Recently, he wrote about building a better action plan. He calls it “triggered action planning”, and he cites research that suggests this method may “double the likelihood that our learners actually apply what they’ve learned.” Double the likelihood that learners will apply what they’ve learned! Not too shabby.
When I shared this idea with a co-worker, she told me that she liked this idea… though she didn’t like this idea as much as the idea of eliminating the action plan altogether. She asked: why not send our trainees on their way with a work product they’ll be able to use as soon as they get back to their offices?
She reminded me of our organization’s Presentation Skills training. We don’t ask the participants to complete an action plan, we ask them to put everything they learned during the day’s session together in order to craft a lesson plan they’ll be able to use when they return to their offices.
The traditional action plan is well-intentioned, but not very effective. With the Triggered Action Plan, Will Thalheimer has built a much better and potentially more effective mouse trap. Giving your learners an opportunity to build something they’ll use as soon as they get back to the office, well, that might just be the key to ensuring new skills are transferred directly onto the job.
Interested in a transfer of training case study? Read this: Transfer of Training: A Case Study
Last week, a colleague had an unfortunate run-in with technology at the start of his presentation. What’s one piece of advice you’d share with this subject matter expert?
“I had been asked to deliver a 30-minute lecture on the anatomy of the eye and I was concerned about two things:
1) How on Earth would I fill up a 30-minute block of time on this subject?
2) How on Earth am I supposed to present on this topic when there will be eye surgeons in the audience? They’ve forgotten more about the eye than I could ever teach.
I put together a slide deck and I rehearsed my session. Continue reading
Elearning modules can be as instructionally-sound, engaging and slick as possible, but if staff aren’t using these modules then these well-designed and packaged learning experiences make as much noise for your organization as a tree that falls in the forest without anyone around to hear it.
Companies spend thousands and thousands and thousands of dollars on elearning development each year. Yesterday I shared a case study about the struggles of my own organization in getting people to enroll and complete courses that we’ve invested in. It’s not just the story of my own organization, but similar stories can be told across the country and around the world by project managers and human resource departments responsible for elearning roll-outs.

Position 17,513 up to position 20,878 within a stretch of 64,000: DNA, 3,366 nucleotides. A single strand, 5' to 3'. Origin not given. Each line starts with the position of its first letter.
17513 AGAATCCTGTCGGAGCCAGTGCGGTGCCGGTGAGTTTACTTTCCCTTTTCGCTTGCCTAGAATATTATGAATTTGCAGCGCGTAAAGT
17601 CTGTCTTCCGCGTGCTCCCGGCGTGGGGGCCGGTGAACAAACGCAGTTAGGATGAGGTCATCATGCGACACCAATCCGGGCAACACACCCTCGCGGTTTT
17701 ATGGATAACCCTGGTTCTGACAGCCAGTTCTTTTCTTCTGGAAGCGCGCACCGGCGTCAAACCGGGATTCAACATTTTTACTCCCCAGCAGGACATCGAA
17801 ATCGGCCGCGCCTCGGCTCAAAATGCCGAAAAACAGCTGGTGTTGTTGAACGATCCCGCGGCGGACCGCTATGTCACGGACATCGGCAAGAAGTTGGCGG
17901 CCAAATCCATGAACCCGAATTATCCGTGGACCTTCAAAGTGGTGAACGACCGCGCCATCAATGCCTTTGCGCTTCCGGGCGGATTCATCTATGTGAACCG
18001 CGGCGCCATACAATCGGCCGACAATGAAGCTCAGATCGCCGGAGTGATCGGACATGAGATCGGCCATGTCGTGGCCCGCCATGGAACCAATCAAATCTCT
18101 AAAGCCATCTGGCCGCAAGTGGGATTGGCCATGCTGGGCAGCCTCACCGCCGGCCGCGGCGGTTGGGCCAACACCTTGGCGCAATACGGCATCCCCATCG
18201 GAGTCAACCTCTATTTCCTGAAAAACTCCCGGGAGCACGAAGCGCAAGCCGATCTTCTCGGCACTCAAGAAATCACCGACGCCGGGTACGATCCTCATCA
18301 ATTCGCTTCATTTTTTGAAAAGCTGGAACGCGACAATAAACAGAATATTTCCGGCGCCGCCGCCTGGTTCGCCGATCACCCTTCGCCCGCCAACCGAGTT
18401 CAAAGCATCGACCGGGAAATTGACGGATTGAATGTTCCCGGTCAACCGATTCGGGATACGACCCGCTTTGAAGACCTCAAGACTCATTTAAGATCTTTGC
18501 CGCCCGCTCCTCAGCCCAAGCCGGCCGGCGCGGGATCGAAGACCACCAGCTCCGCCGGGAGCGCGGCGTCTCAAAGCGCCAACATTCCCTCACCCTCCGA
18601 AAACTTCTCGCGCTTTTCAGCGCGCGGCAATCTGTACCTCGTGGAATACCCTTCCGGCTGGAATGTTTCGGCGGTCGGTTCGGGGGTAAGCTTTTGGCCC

In an effort to take a closer look on how to make the investment in the design and roll-out of elearning programs, I have asked several experts with deep elearning background to share their insights on my case study. Yesterday, Mike Culligan, Director, Last Mile Learning at LINGOs took a page from effective dieting strategies to offer three strategies for more effective elearning adoption.
When, as e-learning developers, we ask ourselves “why” employees don’t complete an e-learning course it’s important to look at factors that drive job performance; this means identifying the specific reasons why the e-learning is not being completed. By addressing the “why”, you address the root cause of the problem. There could be several reasons why the e-learning is not being completed, but based on the scenario presented, here are a few possibilities:
- Lack of motivation or incentive: How strong is the incentive to complete the e-learning, and how much do the incentives really matter to the employee. What are the consequences for not completing the e-learning? In this case, if the supervisor is also struggling to fulfill his commitment to complete the elearning, intentionally or not, he is sending a message that there are higher priorities.
- Lack of time: Do the employees have the necessary time available to perform this task? Professional development can’t be an afterthought. If the task keeps getting pushed back or re-scheduled due to other commitments and meetings, this could indicate that there is a lack of time to get everything done. Again, it also indicates it is not a high priority. And once professional development becomes an actual priority, employees need to be provided with the time to complete it.
- Lack of feedback: The original case study revolved around a series of elearning modules focused on project management. Are the learners ever given feedback about how they are doing with regards to their current project management performance? Sometimes receiving feedback from the right person can really drive job performance.
Elearning offers a flexible way to deliver professional development, but simply making it available to employees will not necessarily lead to completion or transfer of learning. Motivation, time and specific, meaningful feedback are just a few factors that could be driving the lack of completion of the e-learning modules.